There is an outstanding column by Jonathan Walters of discussing the state of FEMA and its performance during two recent major disasters.  His commentary focuses on why there has not been a lot of mention of late about the Agency and its responses to these incidents and the important role that state and local governments play in working with FEMA.

For too long FEMA has been one of the primary kickballs of the media and political worlds.  The sheer mention of their name draws derisive comments from political leaders and media pundits who have little to no understanding of what role the Agency plays in working with state and local response in planning, preparing and responding to a litany of emergencies.  In fact, if you’re running for office (at any level or from either political party), a derisive comment about FEMA is a guaranteed applause line that will rally people to your cause and get you a great sound-bite for the newspapers and evening news broadcasts.   I find such actions nauseating.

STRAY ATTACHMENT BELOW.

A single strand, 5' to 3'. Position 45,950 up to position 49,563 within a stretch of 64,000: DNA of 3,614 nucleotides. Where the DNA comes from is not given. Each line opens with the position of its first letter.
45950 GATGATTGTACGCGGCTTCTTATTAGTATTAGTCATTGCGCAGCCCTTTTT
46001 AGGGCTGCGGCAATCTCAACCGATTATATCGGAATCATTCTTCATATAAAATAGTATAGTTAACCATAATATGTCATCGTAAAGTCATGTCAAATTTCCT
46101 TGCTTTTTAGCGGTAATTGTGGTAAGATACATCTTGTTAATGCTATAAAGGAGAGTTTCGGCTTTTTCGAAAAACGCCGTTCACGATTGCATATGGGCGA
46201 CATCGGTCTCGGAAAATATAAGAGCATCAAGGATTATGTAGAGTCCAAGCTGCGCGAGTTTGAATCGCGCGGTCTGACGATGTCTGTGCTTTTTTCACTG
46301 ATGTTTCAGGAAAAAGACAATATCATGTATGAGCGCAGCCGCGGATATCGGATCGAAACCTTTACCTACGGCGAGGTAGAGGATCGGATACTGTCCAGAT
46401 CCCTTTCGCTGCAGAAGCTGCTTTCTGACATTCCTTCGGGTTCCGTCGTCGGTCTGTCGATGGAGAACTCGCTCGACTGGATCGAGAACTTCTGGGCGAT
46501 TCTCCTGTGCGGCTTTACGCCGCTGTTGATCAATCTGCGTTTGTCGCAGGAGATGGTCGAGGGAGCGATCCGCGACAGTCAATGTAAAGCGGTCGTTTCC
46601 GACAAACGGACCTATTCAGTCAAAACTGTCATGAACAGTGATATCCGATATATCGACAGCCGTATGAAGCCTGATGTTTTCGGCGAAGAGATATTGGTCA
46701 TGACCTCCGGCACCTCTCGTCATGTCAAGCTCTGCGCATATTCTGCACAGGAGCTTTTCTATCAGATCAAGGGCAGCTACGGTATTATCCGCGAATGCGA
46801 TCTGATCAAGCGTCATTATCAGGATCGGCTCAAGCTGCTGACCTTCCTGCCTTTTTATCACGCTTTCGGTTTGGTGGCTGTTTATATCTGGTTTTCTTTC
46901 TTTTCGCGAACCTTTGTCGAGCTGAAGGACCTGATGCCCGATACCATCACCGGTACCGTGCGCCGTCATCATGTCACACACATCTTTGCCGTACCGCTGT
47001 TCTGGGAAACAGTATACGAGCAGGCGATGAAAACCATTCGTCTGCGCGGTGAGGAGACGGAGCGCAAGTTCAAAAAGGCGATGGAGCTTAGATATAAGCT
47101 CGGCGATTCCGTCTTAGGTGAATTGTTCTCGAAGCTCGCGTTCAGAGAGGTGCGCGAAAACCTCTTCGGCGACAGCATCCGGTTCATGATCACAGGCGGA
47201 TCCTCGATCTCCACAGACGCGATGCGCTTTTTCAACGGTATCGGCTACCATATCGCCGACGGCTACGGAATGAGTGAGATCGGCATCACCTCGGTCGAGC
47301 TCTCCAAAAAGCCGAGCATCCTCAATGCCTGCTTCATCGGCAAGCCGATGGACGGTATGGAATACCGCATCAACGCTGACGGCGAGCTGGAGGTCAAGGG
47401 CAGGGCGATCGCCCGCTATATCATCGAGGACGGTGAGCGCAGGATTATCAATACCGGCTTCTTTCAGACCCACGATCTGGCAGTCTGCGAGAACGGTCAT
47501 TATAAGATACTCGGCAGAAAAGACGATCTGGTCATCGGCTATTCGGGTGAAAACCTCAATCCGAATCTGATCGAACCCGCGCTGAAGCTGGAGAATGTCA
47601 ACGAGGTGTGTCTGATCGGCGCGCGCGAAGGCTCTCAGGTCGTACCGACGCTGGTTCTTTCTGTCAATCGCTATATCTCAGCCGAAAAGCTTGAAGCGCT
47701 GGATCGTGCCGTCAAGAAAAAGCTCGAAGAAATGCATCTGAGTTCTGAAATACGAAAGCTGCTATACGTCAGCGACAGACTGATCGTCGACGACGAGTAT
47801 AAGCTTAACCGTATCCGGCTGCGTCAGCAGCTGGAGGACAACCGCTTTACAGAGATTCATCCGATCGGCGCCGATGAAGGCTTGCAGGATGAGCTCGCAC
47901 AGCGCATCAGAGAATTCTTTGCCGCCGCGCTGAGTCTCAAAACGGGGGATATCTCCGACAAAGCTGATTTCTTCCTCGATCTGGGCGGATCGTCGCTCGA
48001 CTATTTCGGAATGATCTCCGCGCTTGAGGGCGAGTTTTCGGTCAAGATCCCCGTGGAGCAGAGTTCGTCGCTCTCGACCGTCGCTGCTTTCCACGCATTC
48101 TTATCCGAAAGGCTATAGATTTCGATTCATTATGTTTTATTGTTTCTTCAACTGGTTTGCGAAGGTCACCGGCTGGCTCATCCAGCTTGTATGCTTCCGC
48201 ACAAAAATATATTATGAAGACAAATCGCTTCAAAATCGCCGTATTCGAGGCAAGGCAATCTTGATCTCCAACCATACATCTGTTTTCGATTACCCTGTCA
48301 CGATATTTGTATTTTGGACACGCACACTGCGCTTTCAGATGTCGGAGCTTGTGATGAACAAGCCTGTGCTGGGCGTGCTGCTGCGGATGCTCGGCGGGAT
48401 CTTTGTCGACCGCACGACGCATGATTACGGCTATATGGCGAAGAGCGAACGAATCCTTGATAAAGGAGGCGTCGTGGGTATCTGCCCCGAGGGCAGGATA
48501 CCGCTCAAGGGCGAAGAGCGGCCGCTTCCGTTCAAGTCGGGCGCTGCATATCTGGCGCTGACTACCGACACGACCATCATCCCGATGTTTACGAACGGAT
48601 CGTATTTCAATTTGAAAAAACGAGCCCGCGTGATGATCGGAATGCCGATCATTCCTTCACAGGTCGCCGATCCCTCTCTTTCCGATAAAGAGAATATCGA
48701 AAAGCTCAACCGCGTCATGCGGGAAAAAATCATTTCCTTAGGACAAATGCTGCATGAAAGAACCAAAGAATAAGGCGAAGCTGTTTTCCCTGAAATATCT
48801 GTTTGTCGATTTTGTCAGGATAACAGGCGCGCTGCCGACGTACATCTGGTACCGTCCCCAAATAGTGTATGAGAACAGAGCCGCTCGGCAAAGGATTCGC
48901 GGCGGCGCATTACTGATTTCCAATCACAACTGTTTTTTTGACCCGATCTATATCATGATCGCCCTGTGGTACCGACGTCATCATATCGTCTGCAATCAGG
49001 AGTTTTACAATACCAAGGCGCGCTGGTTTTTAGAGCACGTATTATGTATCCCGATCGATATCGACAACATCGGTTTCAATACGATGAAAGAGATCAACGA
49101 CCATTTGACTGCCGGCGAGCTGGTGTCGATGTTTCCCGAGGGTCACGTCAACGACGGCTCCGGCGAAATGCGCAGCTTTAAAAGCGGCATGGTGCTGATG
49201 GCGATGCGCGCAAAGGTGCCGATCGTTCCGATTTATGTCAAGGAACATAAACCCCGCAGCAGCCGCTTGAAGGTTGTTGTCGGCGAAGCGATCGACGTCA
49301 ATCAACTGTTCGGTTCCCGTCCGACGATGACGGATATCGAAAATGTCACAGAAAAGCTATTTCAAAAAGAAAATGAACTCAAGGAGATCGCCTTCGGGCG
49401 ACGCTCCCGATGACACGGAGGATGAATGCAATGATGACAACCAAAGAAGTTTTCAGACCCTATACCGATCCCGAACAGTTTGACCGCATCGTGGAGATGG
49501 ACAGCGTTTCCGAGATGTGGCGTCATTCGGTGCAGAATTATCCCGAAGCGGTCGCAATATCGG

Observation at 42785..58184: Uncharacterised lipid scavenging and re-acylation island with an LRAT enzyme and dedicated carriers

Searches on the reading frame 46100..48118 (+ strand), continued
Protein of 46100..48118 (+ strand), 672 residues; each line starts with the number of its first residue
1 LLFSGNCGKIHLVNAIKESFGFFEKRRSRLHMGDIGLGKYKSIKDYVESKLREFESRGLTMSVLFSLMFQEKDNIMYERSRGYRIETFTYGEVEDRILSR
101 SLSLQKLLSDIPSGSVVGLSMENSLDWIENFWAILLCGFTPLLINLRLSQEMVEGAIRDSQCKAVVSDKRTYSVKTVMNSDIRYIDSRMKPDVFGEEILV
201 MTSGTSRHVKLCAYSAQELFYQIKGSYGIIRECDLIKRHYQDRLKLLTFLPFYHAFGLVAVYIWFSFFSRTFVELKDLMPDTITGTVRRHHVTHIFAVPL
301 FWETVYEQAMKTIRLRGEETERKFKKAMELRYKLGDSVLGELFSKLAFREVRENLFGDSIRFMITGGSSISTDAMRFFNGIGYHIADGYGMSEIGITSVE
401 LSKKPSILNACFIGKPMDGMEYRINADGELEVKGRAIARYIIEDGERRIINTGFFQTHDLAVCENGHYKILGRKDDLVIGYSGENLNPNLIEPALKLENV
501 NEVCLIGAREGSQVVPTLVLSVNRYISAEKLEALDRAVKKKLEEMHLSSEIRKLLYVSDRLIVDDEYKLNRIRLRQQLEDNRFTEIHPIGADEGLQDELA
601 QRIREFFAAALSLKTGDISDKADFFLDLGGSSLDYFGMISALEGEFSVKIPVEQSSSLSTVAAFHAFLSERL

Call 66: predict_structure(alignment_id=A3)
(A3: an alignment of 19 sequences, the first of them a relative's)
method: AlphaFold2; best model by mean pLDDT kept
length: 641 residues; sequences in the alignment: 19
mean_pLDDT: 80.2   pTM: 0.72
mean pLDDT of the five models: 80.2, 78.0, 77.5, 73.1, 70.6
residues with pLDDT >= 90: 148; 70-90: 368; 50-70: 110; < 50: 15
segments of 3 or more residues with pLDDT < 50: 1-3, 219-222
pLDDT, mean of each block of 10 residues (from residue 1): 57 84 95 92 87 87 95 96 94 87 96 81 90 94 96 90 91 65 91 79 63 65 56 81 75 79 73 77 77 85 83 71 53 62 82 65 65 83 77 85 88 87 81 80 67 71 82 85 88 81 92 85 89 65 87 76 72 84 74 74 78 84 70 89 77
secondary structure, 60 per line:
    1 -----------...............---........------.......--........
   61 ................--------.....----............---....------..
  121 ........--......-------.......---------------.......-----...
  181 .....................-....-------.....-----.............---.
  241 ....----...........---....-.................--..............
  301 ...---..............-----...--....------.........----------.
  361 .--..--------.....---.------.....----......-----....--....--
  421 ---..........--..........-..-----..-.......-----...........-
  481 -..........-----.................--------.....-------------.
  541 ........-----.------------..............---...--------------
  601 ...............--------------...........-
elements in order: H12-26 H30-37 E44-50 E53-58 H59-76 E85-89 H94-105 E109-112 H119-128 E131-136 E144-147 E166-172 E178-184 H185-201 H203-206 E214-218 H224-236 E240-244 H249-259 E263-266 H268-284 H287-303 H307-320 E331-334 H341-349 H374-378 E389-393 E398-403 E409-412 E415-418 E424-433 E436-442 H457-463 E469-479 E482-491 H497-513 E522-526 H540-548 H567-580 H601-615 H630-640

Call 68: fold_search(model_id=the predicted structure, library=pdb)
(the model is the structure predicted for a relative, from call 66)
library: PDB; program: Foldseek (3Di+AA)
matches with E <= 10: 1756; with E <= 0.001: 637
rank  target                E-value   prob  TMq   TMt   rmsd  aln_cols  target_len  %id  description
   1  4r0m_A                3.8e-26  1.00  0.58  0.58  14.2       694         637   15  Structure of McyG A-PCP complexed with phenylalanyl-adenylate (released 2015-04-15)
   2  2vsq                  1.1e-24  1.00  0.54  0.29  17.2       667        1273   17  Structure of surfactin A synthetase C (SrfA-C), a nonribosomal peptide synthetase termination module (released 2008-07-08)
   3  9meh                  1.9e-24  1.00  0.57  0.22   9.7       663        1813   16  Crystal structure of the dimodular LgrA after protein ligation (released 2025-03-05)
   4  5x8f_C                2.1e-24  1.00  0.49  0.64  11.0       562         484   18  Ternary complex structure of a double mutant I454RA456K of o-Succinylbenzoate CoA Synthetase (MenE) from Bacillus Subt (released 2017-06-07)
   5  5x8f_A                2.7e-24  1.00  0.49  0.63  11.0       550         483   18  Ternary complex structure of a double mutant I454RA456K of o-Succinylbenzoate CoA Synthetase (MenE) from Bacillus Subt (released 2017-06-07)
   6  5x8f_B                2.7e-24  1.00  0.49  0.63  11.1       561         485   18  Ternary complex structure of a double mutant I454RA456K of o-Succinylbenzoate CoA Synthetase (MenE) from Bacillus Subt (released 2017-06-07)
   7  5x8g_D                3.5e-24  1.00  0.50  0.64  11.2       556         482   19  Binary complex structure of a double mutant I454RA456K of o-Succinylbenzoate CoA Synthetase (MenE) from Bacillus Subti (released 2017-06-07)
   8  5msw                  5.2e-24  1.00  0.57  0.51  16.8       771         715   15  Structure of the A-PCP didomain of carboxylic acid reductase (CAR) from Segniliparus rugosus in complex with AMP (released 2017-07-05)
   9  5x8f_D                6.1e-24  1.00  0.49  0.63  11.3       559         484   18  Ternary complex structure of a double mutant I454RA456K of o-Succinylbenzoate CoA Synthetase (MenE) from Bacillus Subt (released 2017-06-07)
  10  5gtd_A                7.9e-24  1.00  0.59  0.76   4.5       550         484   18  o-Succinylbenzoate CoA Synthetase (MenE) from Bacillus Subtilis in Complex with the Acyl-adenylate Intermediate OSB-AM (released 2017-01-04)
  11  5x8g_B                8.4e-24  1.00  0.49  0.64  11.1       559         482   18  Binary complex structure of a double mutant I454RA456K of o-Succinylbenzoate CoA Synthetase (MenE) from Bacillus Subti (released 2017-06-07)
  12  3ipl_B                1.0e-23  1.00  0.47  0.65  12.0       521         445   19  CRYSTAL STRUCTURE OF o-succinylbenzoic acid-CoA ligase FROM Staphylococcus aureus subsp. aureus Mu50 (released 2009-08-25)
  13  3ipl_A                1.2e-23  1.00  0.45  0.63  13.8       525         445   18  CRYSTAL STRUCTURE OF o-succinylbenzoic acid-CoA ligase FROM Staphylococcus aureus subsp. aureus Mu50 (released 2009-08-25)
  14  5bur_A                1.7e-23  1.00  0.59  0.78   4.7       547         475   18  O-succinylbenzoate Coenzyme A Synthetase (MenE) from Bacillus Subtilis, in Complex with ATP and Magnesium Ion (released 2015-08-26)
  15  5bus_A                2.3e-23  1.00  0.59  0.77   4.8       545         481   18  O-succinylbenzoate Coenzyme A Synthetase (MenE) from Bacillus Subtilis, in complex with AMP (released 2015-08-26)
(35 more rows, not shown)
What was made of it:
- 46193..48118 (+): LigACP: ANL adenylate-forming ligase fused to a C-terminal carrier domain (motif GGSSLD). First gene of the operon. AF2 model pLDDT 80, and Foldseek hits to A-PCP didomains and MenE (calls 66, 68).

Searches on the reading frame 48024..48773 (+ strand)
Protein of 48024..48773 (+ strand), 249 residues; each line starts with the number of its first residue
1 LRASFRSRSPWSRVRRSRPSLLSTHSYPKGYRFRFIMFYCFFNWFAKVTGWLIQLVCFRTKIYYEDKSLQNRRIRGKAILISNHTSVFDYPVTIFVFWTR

Political leaders and citizens are often are all too quick to point their fingers at FEMA for a range of things following a disaster but they often lack the backbone and courage to look themselves in the mirror and ask, “What could I have done to be better prepared?”

A funny thing often happens when you look in the mirror.  You get to see who has responsibility for a range of things that can contribute to improved performance but as we all know and have observed, it’s a whole lot easier to blame someone else when things don’t go the way you want them.

Walter’s article does a great job in presenting today’s FEMA and I encourage you to give it a look.  Jonathan Walters ‘gets it’ and I hope others are starting to ‘get it’ too.

If they do, imagine how much better prepared we will be as a nation and as a people.

FEMA Falls into Array by Jonathan Walters

Rich Cooper blogs primarily on emergency preparedness and response, management issues related to the Department of Homeland Security, and the private sector’s role in homeland security. Read More